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Jo Koy Celebrates the Importance of EASTER SUNDAY: ‘This Is Art Imitating Life’

Photo courtesy of EASTER SUNDAY EPK

Jo Koy Celebrates the Importance of EASTER SUNDAY: ‘This Is Art Imitating Life’

By Movieguide® Staff

Comedian Jo Koy and actress Lydia Gaston recently discussed their new comedy movie, EASTER SUNDAY.

Based on Koy’s Filipino family, he hopes the movie can shed light on Filipino culture and family’s chaos, love, and joy.

“This is art imitating life,” he told Movieguide®. “It’s loosely based, but it’s highly relatable for all the Filipinos. Filipinos can relate to this big time, heavy. But not only that, people that aren’t Filipino can relate to this because if you look at it from the outside, it’s just a family being a family. And it’s a mom being a mom, and a son being a son. That’s it.”

Gaston, who plays Susan in the movie, said that the role revealed a lot about her role as a mother in real life.

“Well, I have to admit certain things that I didn’t want to admit,” she laughed. “I do have a temper, and I’m very demanding and I nag. So now I accept those things. But there is definitely a lot of the mom, that’s already me because I’m a parent, I have a 24 year old daughter, I have a husband that I nag all the time. So it reminded me a lot of my own family growing up in the Philippines.”

“Most of us are here now. But there’s that dynamic,” she added. “We’re also immigrants here, we have our own friends, but we always try to get together for food, for church. So very relatable.”

A portion of Movieguide®’s review reads:

EASTER SUNDAY is a funny, silly movie with some redeemable qualities. The movie has several hilarious scenes. EASTER SUNDAY has a strong Christian, pro-family worldview. There are comments about loving each other and about Jesus saving us from our sins, plus positive references to Church and prayer. However, EASTER SUNDAY has 36 obscenities and 18 mostly light profanities, including one “f” word and two Jesus profanities. EASTER SUNDAY also makes some jokes that teeter on the edge of being sacrilegious. MOVIEGUIDE® advises extreme caution.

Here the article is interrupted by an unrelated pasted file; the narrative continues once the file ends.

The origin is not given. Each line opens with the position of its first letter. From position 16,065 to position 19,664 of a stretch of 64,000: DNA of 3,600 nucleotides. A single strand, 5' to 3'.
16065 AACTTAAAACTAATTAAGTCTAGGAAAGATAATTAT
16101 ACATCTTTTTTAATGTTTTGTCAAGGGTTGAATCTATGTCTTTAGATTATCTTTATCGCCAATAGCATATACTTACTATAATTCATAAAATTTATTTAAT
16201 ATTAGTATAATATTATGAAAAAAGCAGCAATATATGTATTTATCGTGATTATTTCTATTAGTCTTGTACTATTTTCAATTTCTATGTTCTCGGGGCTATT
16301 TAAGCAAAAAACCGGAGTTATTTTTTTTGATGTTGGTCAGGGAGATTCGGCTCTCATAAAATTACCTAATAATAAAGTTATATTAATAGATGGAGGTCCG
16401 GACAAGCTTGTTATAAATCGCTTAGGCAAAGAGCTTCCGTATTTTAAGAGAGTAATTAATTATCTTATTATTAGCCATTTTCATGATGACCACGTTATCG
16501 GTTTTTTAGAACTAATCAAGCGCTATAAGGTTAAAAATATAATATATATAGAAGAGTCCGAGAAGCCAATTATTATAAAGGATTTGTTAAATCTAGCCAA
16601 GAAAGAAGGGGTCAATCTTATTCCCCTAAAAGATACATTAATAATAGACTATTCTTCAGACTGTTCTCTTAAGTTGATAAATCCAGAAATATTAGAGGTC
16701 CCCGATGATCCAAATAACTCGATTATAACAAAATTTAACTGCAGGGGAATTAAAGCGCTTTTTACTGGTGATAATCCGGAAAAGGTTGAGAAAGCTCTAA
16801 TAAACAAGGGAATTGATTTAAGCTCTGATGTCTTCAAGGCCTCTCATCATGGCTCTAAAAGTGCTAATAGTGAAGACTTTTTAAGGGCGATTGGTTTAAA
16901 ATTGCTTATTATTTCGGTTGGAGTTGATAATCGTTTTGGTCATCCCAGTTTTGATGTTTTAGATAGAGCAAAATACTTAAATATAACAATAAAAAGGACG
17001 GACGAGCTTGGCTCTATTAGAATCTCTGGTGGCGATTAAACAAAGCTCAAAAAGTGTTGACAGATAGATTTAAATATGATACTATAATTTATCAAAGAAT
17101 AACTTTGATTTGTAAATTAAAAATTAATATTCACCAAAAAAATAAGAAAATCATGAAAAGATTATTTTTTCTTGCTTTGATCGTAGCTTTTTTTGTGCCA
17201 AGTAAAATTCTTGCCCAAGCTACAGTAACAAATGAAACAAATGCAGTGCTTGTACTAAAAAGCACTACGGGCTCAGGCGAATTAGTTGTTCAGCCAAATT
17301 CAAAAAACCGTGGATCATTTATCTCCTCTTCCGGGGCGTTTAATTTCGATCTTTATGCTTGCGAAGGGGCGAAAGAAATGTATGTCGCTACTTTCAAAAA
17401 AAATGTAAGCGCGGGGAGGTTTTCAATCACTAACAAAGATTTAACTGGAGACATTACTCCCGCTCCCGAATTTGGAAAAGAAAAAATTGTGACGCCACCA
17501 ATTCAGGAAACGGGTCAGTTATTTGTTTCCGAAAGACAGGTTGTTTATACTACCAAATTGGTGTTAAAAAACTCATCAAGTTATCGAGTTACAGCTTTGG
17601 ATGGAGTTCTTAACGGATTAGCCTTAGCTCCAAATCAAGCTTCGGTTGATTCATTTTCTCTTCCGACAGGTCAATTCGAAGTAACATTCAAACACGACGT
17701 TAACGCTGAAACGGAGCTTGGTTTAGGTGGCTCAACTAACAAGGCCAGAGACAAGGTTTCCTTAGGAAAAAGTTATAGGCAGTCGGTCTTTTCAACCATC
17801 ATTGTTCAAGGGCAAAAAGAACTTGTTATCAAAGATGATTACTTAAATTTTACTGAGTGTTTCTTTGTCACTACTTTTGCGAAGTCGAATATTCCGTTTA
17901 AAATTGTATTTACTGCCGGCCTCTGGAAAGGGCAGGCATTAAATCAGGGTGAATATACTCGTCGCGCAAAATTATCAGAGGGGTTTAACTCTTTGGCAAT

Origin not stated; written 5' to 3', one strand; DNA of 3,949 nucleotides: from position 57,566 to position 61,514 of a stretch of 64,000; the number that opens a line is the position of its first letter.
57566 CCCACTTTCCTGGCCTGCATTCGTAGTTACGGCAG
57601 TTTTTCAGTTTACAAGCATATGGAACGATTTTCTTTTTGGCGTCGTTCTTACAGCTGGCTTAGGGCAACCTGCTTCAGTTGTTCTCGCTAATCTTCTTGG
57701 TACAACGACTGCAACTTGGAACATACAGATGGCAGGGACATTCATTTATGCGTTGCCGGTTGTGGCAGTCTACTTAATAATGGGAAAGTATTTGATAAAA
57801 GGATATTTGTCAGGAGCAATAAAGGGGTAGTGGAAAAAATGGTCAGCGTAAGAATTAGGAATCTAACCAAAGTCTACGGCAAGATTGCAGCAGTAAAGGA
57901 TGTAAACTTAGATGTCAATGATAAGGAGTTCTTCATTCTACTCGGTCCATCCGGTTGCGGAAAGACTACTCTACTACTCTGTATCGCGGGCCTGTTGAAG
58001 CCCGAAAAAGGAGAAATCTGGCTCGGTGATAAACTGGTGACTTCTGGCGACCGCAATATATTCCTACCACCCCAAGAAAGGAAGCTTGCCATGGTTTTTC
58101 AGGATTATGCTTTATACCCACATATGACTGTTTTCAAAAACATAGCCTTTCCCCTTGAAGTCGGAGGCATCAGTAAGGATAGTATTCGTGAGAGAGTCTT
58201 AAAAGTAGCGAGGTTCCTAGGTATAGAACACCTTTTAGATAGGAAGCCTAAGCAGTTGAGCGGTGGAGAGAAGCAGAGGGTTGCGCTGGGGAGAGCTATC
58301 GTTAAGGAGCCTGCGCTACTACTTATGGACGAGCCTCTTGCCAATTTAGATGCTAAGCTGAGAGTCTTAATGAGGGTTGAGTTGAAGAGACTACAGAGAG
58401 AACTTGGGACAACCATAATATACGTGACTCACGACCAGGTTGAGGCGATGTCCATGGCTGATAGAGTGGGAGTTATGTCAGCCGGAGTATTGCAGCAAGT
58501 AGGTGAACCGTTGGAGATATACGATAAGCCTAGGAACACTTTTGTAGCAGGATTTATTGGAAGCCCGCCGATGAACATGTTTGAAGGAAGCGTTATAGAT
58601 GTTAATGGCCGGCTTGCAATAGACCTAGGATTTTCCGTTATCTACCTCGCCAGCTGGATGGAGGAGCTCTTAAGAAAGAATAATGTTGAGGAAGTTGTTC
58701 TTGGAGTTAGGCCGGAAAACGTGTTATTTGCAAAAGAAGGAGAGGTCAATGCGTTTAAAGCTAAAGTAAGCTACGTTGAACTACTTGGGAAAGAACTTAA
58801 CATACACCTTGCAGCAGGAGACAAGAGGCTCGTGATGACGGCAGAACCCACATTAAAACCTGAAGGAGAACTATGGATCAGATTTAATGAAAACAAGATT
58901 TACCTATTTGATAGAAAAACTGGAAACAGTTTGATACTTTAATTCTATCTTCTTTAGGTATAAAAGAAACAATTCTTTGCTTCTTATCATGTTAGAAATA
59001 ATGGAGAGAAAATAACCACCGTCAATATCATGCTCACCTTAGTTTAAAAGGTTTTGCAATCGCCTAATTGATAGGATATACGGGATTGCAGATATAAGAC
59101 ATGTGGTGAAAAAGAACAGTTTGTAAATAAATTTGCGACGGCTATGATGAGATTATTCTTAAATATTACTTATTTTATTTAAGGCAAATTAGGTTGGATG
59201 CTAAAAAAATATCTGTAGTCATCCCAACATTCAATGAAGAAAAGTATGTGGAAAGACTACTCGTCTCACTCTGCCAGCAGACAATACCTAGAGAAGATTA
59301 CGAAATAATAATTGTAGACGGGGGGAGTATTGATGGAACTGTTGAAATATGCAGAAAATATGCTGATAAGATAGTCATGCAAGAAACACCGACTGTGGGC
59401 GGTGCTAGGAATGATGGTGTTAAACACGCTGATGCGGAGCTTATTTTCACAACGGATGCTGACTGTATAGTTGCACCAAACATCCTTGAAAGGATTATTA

Despite the foul language, Koy said that the movie is inspired by his mother’s insistence on going to church and the large family gatherings he remembers on Easter Sunday and other holidays.

“Easter Sunday, it was a very significant part of my life,” Koy recalled. “Especially for my mother, being an immigrant coming to this country, not being recognized anywhere, her voice not being heard anywhere, she can’t go to TV and see anything that looks like her or talks like her. So, church was the only time that she felt that she had an identity.

“You can go there on Sunday, and everybody in the room, no matter what color you are, they were all the same, because they all believed in Jesus,” he added. “It was also her opportunity to find other Filipinos that lived near her or in the community. She ended up building this huge Filipino community… and Easter was a big, big part of our life.”

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